So why even consider giving politicians a new source of revenue such as the VAT, particularly since this hidden form of national sales tax helped cause the European fiscal crisis by facilitating a bigger welfare state?*

And now Europeans are doubling down on that failed approach, thus confirming that politicians will rarely make necessary spending reforms if they think more revenue can be squeezed from taxpayers.

Here’s a chart taken from the recent European Commission report on taxation trends in the EU. As you can see, the average VAT rate in Europe has jumped by nearly 2 percentage points in just five years.

VAT EU Increase

As I explained last week, European politicians also have been increasing income tax rates, so taxpayers are getting punished when they earn their income and they’re getting punished when they spend their income.

Which helps to explain why much of Europe is suffering from economic stagnation. Given the perverse incentives created by redistributionist fiscal policy, it makes more sense to climb in the wagon of government dependency.

For more information, here’s my video that describes the VAT and explains why it’s a bad idea.

*The same thing is now happening in Japan.

P.S. I don’t know if you’ll want to laugh or cry, but the tax-free bureaucrats at the Organization for Economic Cooperation and Development actually argue that the VAT is good for jobs and growth.

Where Are the European Spending Cuts?

Paul Krugman recently tried to declare victory for Keynesian economics over so-called austerity, but all he really accomplished was to show that tax-financed government spending is bad for prosperity.

More specifically, he presented a decent case against the European-IMF version of “austerity,” which has produced big tax increases.

But what happens if nations adopt the libertarian approach, which means “austerity” is imposed on the government, rather than on taxpayers?

In the past, Krugman has also tried to argue that European nations have erred by cutting spending, but this has led to some embarrassing mistakes.

Now we have some additional evidence about the absence of spending austerity in Europe. A leading public finance economist from Ireland, Constantin Gurdgiev, reviewed the IMF data and had a hard time finding any spending cuts:

…in celebration of that great [May 1] socialist holiday, “In Spain, Portugal, Greece, Italy and France tens of thousands of people took to the streets to demand jobs and an end to years of belt-tightening”. Except, no one really asked them what did the mean by ‘belt-tightening’. …let’s check out expenditure side of Europe’s ‘savage austerity’ story… The picture hardly shows much of any ‘savage cuts’ anywhere in sight.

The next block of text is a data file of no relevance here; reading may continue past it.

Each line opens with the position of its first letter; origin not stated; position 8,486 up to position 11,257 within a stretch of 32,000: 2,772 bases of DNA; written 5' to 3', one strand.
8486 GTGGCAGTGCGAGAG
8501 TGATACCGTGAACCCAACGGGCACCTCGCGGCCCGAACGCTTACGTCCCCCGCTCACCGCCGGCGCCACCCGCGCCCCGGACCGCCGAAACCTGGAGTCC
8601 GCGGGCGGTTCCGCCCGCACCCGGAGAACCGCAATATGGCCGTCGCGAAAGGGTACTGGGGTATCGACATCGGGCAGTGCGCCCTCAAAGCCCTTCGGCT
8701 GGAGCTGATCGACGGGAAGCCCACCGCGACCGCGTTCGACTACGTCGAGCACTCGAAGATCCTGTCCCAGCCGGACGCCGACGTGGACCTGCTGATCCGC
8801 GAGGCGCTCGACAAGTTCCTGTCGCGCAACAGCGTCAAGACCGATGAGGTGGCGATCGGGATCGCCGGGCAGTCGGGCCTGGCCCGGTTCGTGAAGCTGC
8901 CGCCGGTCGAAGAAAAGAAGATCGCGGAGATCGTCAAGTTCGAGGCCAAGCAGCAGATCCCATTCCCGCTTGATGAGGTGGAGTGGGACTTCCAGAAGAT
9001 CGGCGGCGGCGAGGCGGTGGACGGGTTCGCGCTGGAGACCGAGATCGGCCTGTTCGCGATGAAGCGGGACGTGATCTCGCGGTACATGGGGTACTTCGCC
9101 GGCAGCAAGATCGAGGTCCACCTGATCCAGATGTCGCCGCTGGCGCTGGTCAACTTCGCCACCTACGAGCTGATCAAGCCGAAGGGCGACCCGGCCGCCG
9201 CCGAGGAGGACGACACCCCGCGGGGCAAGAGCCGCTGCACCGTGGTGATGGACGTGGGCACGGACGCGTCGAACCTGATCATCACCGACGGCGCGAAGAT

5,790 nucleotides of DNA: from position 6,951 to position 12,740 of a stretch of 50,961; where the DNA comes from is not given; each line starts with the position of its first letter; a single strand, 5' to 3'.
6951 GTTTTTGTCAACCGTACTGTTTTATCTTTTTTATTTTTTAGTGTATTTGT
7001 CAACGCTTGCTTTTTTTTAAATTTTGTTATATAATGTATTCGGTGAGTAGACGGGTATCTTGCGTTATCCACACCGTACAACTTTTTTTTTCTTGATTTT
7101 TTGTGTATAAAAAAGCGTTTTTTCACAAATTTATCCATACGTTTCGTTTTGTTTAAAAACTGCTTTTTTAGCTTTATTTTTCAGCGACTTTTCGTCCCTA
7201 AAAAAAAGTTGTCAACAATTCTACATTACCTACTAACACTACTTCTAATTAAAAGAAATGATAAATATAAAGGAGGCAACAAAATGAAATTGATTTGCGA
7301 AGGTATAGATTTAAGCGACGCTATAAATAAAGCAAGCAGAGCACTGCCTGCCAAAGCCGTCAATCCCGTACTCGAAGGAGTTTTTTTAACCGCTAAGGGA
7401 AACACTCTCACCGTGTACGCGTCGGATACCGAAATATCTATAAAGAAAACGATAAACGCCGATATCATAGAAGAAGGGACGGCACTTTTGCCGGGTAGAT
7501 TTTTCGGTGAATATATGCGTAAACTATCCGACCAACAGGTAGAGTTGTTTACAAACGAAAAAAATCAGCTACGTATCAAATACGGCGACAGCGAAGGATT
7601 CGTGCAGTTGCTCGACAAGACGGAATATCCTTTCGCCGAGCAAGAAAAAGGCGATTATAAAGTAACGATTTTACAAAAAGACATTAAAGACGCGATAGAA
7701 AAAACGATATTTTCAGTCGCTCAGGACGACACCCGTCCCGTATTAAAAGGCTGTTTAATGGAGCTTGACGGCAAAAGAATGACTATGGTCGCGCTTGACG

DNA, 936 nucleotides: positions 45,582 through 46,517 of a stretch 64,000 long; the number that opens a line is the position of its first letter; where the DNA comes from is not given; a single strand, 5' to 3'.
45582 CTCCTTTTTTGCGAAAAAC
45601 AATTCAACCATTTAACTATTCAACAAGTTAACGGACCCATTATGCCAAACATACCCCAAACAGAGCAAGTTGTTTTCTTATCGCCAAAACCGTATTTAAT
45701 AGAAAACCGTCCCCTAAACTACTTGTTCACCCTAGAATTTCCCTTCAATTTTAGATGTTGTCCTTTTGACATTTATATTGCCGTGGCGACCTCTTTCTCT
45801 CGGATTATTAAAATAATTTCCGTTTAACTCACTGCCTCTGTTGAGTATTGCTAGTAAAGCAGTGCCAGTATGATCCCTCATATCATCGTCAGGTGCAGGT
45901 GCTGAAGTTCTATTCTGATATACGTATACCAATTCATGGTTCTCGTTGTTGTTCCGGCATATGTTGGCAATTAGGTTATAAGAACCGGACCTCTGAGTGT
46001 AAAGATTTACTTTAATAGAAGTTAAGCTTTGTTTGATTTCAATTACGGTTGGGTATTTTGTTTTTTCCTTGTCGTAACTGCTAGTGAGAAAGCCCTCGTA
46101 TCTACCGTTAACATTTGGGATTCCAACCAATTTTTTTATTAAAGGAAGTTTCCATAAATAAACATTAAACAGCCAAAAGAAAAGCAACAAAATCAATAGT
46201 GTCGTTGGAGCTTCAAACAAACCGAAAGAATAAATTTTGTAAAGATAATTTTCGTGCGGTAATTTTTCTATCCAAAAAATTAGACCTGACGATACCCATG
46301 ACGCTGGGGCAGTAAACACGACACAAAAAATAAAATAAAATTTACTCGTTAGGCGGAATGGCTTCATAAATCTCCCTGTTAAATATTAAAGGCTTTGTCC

As seen in his chart, Constantin compared government spending burdens in 2012 to the average for the pre-recession period, thus allowing an accurate assessment of what’s happened to the size of the public sector over a multi-year period.

Austerity in Europe

Here are some of his conclusions from reviewing the data:

Of the three countries that experienced reductions in Government spending as % of GDP compared to the pre-crisis period, Germany posted a decline of 1.26 percentage points (from 46.261% of GDP average for 2003-2007 period to 45.005% for 2012), Malta posted a reduction of just 0.349 ppt and Sweden posted a reduction of 1.37 ppt.

No peripheral country - where protests are the loudest - or France et al have posted a reduction. In France, Government spending rose 3.44 ppt on pre-crisis level as % of GDP, in Greece by 4.76 ppt, in Ireland by 7.74 ppt, in Italy by 2.773 ppt, in Portugal by 0.562 ppt, and in Spain by 8.0 ppt.

Average Government spending in the sample in the pre-crisis period run at 44.36% of GDP and in 2012 this number was 48.05% of GDP. In other words: it went up, not down.

…All in, there is no ‘savage austerity’ in spending levels or as % of GDP.

I’ll add a few additional observations.

Entitlement Spending Is America’s Biggest Fiscal Challenge, but Discretionary Spending Is Still Far too High

If America descends into Greek-style fiscal chaos, there’s no doubt that entitlement programs will be the main factor. Social Security, Medicare, Medicaid, and Disability are all fiscal train wrecks today, and the long-run outlook for these programs is frightful.

Just look at these numbers from the Bank for International Settlements and OECD to see how our fiscal future is bleaker than many of Europe’s welfare states.

Simply stated, if we don’t implement the right kind of entitlement reform, our children and grandchildren at some point will curse our memory.

But that doesn’t mean we shouldn’t worry about other parts of the budget, including the so-called discretionary programs that also have been getting bigger and bigger budgets over time.